• Stolen or misplaced boom should be reported to local authorities.
Health Effects:
  • At this time, there are no indications of any health risks to Floridians due to the Deepwater Horizon incident. The Department of Health and DEP are closely monitoring health and environmental impacts to Florida’s beaches and will notice an advisory if conditions become unsafe.
  • For most people, an occasional brief contact with a small amount of oil, while not recommended, will do no harm. Learn more at:
Fisheries & Seafood:
  • The fisheries, wildlife and seafood off of Florida’s coast in state waters are safe and there are no alerts at this time. Press Release Florida saltwater fishing regulations remain in effect as usual. Learn more at
  • On May 21, 2010, NOAA modified and expanded the boundaries of the closed federal fishing area until further notice. More than 80 percent of the fishing area remains open. Learn more at:
  • Fishermen who wish to contact BP about a claim should call 1-800-440-0858.
  • FWC urges citizens to report oiled wildlife to the Wildlife Distress Hotline at 1-866-557-1401.
  • For the safety of the public as well as the safety of animals, rescues should be conducted by trained responders. Learn more at:
  • Currently, there are no impacts to Florida’s more than 1,260 miles of coastline and 825 miles of sandy beaches.
  • Through, vacationers are able to view live Twitter feeds and read up-to-the-minute information on the status of any city or region in Florida. Learn more at
  • The Florida State Parks website,, will be updated daily and will list any parks that may be impacted. Visitors with camping or cabin reservations will be notified if their stay will be impacted. Learn more by calling 1-850-245-2157.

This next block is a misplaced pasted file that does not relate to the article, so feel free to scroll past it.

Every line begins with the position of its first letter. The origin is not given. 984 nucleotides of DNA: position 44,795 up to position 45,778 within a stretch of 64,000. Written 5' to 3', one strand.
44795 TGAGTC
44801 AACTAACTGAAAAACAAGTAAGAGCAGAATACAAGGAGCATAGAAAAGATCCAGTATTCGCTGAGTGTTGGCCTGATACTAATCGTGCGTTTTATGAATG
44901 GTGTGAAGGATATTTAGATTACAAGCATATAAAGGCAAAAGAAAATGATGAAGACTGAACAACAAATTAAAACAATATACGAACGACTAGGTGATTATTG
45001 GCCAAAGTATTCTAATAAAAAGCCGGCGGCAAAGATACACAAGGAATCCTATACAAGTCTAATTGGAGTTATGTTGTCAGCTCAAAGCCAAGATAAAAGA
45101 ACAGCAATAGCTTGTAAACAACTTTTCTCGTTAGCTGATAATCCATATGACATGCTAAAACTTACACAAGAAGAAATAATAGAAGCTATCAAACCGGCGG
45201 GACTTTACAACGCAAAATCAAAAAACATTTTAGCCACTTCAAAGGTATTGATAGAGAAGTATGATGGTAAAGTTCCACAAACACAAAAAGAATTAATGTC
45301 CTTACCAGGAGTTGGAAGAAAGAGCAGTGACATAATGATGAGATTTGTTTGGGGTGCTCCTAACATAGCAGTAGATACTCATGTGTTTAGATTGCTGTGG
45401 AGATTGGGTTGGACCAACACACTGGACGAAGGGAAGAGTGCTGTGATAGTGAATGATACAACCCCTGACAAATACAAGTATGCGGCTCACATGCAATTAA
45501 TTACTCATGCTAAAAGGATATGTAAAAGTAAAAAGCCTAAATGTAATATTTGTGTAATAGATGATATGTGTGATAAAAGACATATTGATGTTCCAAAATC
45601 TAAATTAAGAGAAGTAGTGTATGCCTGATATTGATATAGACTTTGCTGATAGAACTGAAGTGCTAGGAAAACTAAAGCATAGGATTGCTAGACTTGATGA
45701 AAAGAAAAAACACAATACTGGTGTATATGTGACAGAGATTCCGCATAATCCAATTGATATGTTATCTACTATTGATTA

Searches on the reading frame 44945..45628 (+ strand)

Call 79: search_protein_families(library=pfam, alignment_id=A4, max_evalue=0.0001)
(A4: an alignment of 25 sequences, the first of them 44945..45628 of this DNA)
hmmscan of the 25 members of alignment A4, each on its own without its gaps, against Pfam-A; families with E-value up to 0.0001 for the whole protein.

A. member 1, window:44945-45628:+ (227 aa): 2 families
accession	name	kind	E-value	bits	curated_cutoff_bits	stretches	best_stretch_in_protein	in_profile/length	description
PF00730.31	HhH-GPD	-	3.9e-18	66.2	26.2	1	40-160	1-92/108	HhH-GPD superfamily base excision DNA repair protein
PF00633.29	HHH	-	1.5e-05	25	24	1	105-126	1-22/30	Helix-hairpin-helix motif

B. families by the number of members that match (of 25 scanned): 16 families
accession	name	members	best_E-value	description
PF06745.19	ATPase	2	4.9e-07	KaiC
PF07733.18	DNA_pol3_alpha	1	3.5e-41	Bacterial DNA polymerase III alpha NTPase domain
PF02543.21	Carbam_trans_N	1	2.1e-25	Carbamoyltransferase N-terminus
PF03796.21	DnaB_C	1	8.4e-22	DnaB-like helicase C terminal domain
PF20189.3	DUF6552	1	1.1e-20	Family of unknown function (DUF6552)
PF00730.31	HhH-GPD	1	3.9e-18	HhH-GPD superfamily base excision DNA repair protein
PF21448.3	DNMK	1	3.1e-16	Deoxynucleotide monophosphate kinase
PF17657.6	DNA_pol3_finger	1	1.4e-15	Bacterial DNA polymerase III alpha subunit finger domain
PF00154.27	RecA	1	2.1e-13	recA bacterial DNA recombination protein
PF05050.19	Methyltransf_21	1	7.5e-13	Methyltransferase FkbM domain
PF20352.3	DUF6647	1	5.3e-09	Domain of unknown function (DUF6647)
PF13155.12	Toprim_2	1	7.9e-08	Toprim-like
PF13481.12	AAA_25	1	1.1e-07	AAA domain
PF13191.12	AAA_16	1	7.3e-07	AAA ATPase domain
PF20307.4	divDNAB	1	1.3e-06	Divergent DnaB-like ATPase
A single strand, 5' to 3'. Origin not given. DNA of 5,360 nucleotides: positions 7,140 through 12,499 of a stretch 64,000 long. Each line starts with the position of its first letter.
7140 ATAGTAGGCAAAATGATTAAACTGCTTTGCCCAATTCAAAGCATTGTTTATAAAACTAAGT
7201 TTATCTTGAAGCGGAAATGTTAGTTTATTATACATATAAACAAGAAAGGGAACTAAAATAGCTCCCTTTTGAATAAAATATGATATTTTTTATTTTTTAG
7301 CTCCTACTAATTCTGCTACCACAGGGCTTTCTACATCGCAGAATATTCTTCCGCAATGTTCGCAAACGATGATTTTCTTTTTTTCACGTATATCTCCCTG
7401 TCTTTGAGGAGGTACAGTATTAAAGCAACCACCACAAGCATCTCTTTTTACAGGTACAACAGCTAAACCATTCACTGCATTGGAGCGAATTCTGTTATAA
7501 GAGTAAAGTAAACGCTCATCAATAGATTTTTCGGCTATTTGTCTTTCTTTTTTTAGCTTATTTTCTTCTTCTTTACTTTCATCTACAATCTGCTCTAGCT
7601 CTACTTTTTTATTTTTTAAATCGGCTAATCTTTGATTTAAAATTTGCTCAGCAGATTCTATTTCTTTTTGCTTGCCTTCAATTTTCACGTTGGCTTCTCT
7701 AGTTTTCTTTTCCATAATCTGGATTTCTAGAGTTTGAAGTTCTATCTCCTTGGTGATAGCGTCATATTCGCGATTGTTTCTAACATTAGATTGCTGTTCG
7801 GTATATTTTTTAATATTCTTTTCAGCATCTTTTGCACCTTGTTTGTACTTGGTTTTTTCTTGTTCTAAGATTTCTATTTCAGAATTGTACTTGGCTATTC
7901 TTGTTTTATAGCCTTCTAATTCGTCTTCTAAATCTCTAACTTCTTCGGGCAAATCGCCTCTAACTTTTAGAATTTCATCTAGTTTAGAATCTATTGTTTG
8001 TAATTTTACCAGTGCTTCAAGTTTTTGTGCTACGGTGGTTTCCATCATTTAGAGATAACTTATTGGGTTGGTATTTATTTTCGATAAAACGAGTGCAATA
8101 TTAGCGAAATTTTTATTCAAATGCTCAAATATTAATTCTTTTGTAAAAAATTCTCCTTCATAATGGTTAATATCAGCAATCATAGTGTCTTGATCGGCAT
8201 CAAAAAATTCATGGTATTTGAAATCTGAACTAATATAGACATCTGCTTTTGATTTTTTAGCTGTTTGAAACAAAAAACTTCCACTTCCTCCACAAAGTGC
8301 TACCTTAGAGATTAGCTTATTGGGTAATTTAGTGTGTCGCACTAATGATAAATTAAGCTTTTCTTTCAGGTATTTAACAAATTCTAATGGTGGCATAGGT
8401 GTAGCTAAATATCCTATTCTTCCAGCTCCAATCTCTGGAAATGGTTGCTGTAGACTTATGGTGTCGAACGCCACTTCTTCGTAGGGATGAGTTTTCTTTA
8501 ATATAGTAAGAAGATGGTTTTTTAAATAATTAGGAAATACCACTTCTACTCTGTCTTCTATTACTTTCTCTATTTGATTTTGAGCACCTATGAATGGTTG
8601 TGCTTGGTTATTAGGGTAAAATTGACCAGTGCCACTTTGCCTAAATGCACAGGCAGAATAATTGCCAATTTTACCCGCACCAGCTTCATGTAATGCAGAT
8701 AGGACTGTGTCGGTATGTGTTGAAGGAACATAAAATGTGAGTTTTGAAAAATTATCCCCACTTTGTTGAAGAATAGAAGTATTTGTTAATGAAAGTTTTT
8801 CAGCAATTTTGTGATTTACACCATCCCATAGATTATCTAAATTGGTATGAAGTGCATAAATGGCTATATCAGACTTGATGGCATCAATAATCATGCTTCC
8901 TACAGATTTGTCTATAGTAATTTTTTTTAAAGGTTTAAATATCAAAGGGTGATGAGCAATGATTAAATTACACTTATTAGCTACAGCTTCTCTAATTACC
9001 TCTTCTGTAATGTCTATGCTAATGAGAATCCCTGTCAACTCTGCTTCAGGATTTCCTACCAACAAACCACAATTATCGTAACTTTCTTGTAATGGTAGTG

Tips for Homeowners:
  • While the state appreciates the concern expressed by Floridians and the ingenuity of those seeking alternative measures to help protect the state’s shoreline, the following tips are offered to ensure that these measures are helpful and not harmful to Florida’s coasts, wildlife and water resources: Tips for homeowners.
Tips for Businesses and Consumers:
  • The Attorney General’s fraud hotline is open to receive any reports of fraud or price gouging. The hotline is 1-866-966-7226.
  • The Florida Agriculture and Consumer Services Commissioner gas price-gouging hotline is also operational. The toll-free hotline number is 1-800-HELP-FLA (1-800-435-7352).
  • Florida’s coastal businesses should be prepared to make loss of earnings claims for damages incurred as a result of the oil spill. Affected businesses should file a claim with BP via the hotline number at 1-800-440-0858 or claims office. Learn more at or by calling 1-850-413-3089 or toll-free at 1-877-MY-FL-CFO (1-877-693-5236).
Volunteer Opportunities:
  • The Governor’s Commission on Volunteerism and Community Service is encouraging Floridians and visitors to become a Coast Watch volunteer. Learn more at
  • Report a change in Air Quality to
  • For information on scheduled beach cleanups and other volunteer opportunities, visit
  • BP has established a volunteer program and set up a toll-free number for those interested in volunteering. Learn more by calling BP’s community information line at 1-866-448-5816.
Learn More About Florida’s Response:
  • DEP launched a Twitter account,, dedicated to providing updates on Florida’s response to the Deepwater Horizon Oil Spill.
  • DEP in coordination with the state Emergency Operations Center established an email sign-up and a comprehensive website at
  • For a list of Unified Command, BP and Florida phone numbers, visit
  • The Oil Spill Information Line is available at 1-888-337-3569 from 8:00 a.m. to 6:00 p.m. seven days a week. Additional phone numbers have also been established for persons with disabilities: (800) 955-8771 (TDD) or (800) 955-8770 (voice).